5 Simple Tricks: Learn Songs Quicker
Posted: November 25th, 2016 by Ashley Saunders
If you’re like most guitarist you’ll end up getting called to play a function gig at short notice. This means you’ll have to learn 30 + new songs quickly, including learning solos and finding guitar tones. Here are five simple tricks which will enable you to learn songs quicker and get more gigs.
#1 Learn To Read Music
For some gigs being able to read music is important. However, being able to sight read (i.e. play a song without ever hearing or seeing it before) is a whole different kettle of fish. What I mean is being able to look through a chart and follow the chord changes, understand each section (i.e. what is a verse, chorus, bridge, etc.) and then be able to play the song with little rehearsal while following the notation.
Here’s the thing, I can’t read music very well, but I can follow a chart well enough to keep employed. I also know that with guitar parts, they’re usually written out wrong, Thanks keyboard players! However, having some notation, regardless of how wrong, allows me to learn the part quicker and enables me to get through the list of song faster. Oh, and sight reading, floors me – it’s a specific skill only a few people ever master.
#2 Work on the Critical
If you have huge number of songs to learn, the best thing to do is to divide them into three lists. A list of songs which need work, maybe there is a tricky solo or involved guitar part. The second list of songs will have songs which need a some work. Something like a song with a weird structure or a specific guitar sound. And the third list will be songs with no guitar or just simple chords.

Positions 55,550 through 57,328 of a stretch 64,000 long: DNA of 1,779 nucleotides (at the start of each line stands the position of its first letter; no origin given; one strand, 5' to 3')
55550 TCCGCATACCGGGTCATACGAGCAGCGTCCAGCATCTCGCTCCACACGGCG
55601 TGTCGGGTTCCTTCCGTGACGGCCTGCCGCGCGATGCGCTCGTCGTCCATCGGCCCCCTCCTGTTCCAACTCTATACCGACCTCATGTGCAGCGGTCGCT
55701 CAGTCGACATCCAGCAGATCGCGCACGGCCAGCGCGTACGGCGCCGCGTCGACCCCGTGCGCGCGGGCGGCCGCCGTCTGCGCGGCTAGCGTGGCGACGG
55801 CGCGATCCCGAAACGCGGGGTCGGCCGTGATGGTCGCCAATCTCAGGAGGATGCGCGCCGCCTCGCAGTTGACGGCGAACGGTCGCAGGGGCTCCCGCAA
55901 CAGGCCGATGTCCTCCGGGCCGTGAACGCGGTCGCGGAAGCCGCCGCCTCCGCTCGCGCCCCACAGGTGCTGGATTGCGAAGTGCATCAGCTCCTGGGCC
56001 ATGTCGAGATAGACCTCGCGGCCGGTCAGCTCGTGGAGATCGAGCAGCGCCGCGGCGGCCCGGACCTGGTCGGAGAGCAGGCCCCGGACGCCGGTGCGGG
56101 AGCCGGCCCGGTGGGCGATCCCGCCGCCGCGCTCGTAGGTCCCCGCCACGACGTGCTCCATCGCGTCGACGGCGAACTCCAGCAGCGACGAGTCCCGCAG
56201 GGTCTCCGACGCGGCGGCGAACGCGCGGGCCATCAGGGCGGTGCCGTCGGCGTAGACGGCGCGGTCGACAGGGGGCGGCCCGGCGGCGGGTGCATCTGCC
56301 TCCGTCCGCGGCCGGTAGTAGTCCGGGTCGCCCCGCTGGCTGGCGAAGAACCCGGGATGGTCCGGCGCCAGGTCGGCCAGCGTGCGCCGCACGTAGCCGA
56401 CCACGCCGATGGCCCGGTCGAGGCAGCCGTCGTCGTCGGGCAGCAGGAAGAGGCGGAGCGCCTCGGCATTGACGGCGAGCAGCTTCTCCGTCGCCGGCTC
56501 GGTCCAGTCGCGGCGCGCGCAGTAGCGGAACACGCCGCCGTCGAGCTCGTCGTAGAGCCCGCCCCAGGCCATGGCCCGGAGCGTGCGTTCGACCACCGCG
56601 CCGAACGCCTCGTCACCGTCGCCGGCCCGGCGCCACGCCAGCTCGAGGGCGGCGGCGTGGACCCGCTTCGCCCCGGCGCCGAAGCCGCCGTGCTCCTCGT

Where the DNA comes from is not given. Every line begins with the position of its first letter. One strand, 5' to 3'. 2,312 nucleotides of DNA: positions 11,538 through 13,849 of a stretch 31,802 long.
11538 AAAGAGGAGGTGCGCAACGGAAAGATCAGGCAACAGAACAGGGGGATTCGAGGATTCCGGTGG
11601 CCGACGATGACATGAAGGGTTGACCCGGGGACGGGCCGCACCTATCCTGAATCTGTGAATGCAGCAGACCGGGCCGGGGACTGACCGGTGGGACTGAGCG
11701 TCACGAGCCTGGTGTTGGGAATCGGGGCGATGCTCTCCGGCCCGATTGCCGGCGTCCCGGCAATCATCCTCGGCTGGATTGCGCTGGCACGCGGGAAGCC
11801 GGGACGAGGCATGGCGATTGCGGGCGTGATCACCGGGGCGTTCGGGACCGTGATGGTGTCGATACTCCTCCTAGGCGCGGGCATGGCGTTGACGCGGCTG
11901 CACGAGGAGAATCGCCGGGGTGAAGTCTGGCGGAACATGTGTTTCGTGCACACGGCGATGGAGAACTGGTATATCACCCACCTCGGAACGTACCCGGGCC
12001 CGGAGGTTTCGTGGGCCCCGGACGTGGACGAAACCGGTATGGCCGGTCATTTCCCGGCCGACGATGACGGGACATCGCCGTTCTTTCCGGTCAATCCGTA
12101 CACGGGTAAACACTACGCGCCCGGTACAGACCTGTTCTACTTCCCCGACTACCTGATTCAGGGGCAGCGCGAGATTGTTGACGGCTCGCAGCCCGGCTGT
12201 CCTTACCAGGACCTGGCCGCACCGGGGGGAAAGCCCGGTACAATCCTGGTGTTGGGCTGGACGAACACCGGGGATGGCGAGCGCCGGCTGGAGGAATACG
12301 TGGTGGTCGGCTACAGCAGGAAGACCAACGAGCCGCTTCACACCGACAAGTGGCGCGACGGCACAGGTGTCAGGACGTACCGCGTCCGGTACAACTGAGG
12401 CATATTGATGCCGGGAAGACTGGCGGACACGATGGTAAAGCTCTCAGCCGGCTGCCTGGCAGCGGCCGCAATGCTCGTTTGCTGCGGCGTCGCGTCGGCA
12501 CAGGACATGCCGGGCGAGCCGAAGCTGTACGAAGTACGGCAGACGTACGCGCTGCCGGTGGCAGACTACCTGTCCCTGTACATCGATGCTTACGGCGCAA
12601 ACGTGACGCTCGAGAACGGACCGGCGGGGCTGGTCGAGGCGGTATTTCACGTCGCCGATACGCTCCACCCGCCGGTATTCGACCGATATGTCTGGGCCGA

We’ll start with the third list, it’s a good idea to play through these song first. Check or write out charts, play through them a couple of times and then leave them for the gig. Remember songs which are fairly straight forward can always be read on the gig.
With the other two lists, I’d isolate what’s difficult. Is it the guitar solo? Does the song have a completed guitar riff or part? Is the song’s arrangement unusual? Do you need to tweak your rig in order to get a specific tone? I’d then work on that section for an hour or two and try to nail it.
#3 Listen to the Radio
While there’s not much guitar on the radio these days, the radio still provides a great way to learn how to play guitar better. Spend an hour when you can just jamming with the radio. Try to find the song’s key first, then try to build some chords around the changes you can hear. It will be tough at the start. But if you keep doing it, you’ll become more confidant as a player and a better follower!
#4 Become A Great Follower
If you want more gigs, then become a great follower. What this mean is, if you know roughly each section of a song, then you’ll be fine if the Musical Director or singer calls another chorus or points at you for a guitar solo over the second half of the bridge. If you’re stuck in the chart or admiring the ladies, then it’s likely that you’ll be easily distracted and come off looking like a amateur. You don’t have to look bad on a gig, you just need to prepare better. As well as jamming with the radio, get out to local jam nights.
#5 Know Your Guitar Gear
It’s likely if you have 30 plus songs to learn that you’ll also need to cover a wide range of guitar sounds. One way to get more guitar tones out of what you already have is to picking more/less or by adjusting the guitar’s volume. This sounds really simplistic, but could mean you can remove an overdrive pedal or two from the your pedalboard. Another trick is to use two overdrive pedals which can be combined together for heavier guitar sounds. This allows you to create more guitar tones without needing extra pedals set for specific sounds.
Another way to simplify is to buy a multi FXs which can cover all modulation or delay sounds. The more you play with your rig, and try different combinations, the more you’ll find ways to create tones on the fly which sound close to the guitar sound on the track. And, always carry a clean booster or an EQ, both are super useful, especially in a weird sounding room.